“Personally, for most of these guys, I wish them best luck,” said Pazdur. “But not with this game.”
A critique on shitty games?
Karol Zajaczkowski is a PR specialist. Previously, he worked at CD Projekt Red, Poland’s premier game studio. He’s now based at 11 Bit Studios, the team behind downbeat strategy game This War of Mine. I talked to him about Hatred, and he gave me his personal take on the controversial game.
Like Pazdur, he feels the ultraviolence in Hatred needs justifying with some kind of story, which it clearly isn’t.
“I see no reason for that because you just kill innocent people,” he said. “It’s all that is there. There’s nothing else in that game. Here, the guy just walks out of his home and just starts shooting people. Especially those finishers, they’re just totally unnecessary. Maybe I’m too old, but I mean, I feel personally bad about it because there’s something inside me that says that it’s bad.”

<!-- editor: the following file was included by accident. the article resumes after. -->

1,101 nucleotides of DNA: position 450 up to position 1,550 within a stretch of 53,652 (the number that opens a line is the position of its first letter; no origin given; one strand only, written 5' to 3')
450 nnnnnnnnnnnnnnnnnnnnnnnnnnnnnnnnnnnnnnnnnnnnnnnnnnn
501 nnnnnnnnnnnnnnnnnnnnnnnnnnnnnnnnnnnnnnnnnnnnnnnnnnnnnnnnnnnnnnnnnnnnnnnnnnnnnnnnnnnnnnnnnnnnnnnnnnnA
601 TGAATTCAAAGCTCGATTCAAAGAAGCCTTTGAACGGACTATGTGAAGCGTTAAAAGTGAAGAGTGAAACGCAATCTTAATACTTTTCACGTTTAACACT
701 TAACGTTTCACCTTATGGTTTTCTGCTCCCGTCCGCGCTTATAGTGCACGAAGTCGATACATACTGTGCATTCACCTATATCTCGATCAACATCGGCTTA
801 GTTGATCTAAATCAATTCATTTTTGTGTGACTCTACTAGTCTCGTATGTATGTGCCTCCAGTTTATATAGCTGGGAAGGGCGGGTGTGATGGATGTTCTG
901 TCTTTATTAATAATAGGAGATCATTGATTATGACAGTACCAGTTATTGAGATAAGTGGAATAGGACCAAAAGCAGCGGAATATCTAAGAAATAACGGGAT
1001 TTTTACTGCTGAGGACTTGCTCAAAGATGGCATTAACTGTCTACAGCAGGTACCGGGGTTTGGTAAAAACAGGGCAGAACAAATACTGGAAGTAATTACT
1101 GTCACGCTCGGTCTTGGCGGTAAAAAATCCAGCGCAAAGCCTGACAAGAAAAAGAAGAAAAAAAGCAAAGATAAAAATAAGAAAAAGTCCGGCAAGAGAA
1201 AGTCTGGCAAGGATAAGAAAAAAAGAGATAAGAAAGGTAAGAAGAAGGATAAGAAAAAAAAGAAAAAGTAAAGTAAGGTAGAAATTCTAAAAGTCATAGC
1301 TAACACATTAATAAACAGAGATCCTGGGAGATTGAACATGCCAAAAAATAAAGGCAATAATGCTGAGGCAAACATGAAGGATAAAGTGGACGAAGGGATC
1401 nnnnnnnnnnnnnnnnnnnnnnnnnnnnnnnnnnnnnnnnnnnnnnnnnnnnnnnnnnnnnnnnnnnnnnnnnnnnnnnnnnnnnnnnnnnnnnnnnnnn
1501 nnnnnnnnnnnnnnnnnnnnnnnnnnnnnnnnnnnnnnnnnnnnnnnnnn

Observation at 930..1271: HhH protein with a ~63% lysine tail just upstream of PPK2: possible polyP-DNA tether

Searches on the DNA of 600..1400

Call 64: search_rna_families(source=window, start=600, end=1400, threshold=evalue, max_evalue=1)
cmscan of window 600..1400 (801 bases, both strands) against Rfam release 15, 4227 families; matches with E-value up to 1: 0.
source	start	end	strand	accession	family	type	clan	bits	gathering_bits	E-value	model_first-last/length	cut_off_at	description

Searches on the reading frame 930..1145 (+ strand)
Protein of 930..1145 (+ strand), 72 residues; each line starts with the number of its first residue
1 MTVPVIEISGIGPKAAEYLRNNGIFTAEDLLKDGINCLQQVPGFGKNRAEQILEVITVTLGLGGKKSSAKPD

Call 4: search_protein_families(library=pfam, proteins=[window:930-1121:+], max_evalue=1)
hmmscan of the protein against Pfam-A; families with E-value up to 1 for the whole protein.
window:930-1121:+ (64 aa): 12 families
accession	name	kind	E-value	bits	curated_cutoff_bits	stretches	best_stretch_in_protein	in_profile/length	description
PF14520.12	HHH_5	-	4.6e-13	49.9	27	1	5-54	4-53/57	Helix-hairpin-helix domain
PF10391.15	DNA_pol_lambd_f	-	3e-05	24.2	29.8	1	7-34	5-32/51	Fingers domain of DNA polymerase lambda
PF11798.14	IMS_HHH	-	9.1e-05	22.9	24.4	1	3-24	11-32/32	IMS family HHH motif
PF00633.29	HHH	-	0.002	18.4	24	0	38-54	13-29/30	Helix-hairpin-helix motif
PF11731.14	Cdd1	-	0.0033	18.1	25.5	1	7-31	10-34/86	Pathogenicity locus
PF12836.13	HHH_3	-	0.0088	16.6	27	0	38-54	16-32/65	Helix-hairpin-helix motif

Zajaczkowski doesn’t buy the argument that Hatred is a protest against the current state of gaming — the line that Hatred’s developers and supporters have stuck to. “I’m open to have a discussion about violence in a game,” he said, “but there are ways to do that, and that’s not one of them, to be honest. If you think that games are shitty then make a good game.”
“I wouldn’t like to work on such a game,” said Zajaczkowski. “I wouldn’t PR on such a game.”